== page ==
King’s message to Americans
I am always struck by the absurdity that Martin Luther King Jr. Day is widely considered to be a “black holiday.”
I reject that notion. In King’s famous “I Have a Dream” speech, he bravely declared the following: “I have a dream that my four little children will one day live in a nation where they will not be judged by the color of their skin but by the content of their character.”
I too share this dream for my own children, who incidentally will be half Caucasian and half Hispanic. I do not wish for them to live in a world where they are defined by their racial heritage rather than by the virtue of their good deeds and heart.
The color of one’s skin is a wildly preposterous attribute to judge another individual on if there ever was one. Ayn Rand was correct in stating that “racism is the lowest, most crudely primitive form of collectivism.”
It casts one’s fellow man not as an individual to be judged on the basis of “his own character and actions,” but by the collective actions of his ancestors and others with similar skin colors and ancestral backgrounds.
No rational person and lover of human liberty should support such a crude and irrational prejudice of thought to be perpetuated, much less to be used in order to codify injustice into law.
And yet, such a prejudice of thought has existed since the birth of our nation and continues to exist to this day.
It should be remembered, then, that America is not great by the mere virtue of its existence, but by the philosophy that it represents — namely, that all men are created equal and have unalienable rights to life, liberty and the pursuit of happiness.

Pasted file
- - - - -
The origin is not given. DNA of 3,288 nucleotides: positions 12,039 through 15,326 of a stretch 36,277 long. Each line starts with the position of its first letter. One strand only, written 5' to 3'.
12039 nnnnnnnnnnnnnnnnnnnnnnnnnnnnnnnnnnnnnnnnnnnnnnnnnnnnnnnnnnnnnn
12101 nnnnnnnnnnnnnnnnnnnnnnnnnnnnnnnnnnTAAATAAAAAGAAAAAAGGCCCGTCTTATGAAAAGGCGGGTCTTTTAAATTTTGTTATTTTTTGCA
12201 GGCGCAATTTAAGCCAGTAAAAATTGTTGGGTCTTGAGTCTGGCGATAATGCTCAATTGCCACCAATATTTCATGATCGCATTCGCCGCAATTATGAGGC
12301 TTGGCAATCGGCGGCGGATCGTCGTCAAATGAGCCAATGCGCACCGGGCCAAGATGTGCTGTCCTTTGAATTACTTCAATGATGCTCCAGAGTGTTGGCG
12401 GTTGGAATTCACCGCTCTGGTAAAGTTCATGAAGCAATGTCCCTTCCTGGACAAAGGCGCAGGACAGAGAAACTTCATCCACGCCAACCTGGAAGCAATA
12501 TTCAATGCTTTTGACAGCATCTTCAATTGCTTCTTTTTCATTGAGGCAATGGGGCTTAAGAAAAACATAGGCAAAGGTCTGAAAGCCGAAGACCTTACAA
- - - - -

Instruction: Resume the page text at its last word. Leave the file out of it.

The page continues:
As King noted, there are no qualifiers on the bold proclamations of the Declaration of Independence, nor exclusions predicated on one’s racial or ethnic heritage. The fact that this universal truth was not applied to all people in this country for hundreds of years is a cruel aberration in this history of human liberty.
Martin Luther King, Jr. represented a natural extension of all the courageous men who came before him that fought desperately for the cause of human freedom and dignity. He reminded us that we should never be content with the injustices that we have been presented with, but to always and everywhere challenge a philosophy that favors the subjugation of any one group of individuals over another. He evoked the sentiments of great abolitionists before him who insisted that eternal vigilance is the price of liberty.
A man’s legacy does not exist in the abstract but only in the minds of his fellow men, as interpretations of his endeavors. For me, King’s legacy is embodied in the words he spoke proudly in front of the Lincoln Memorial on August 28, 1963. It was a message not intended only for African-Americans, but for all Americans. It demanded that every man be afforded the sacred rights that are codified in our nation’s founding document. It affirmed once more that simple lip service to freedom and justice is not enough.
On that day, King continued the fight that cannot be allowed to end. Every generation has a responsibility to ensure that freedom rings “from every mountainside… from every village and every hamlet, from every state and every city.”
We are all equals in the brotherhood of man, which is by nature born free. Let us renew the pursuit of a society where man is not subject to the arbitrary dictates of another, but free to live peacefully according to the dictates of his own conscience.
Steven Christopher is an economics alumnus and graduate finance student in the C.T. Bauer College of Business and may be reached at [email protected]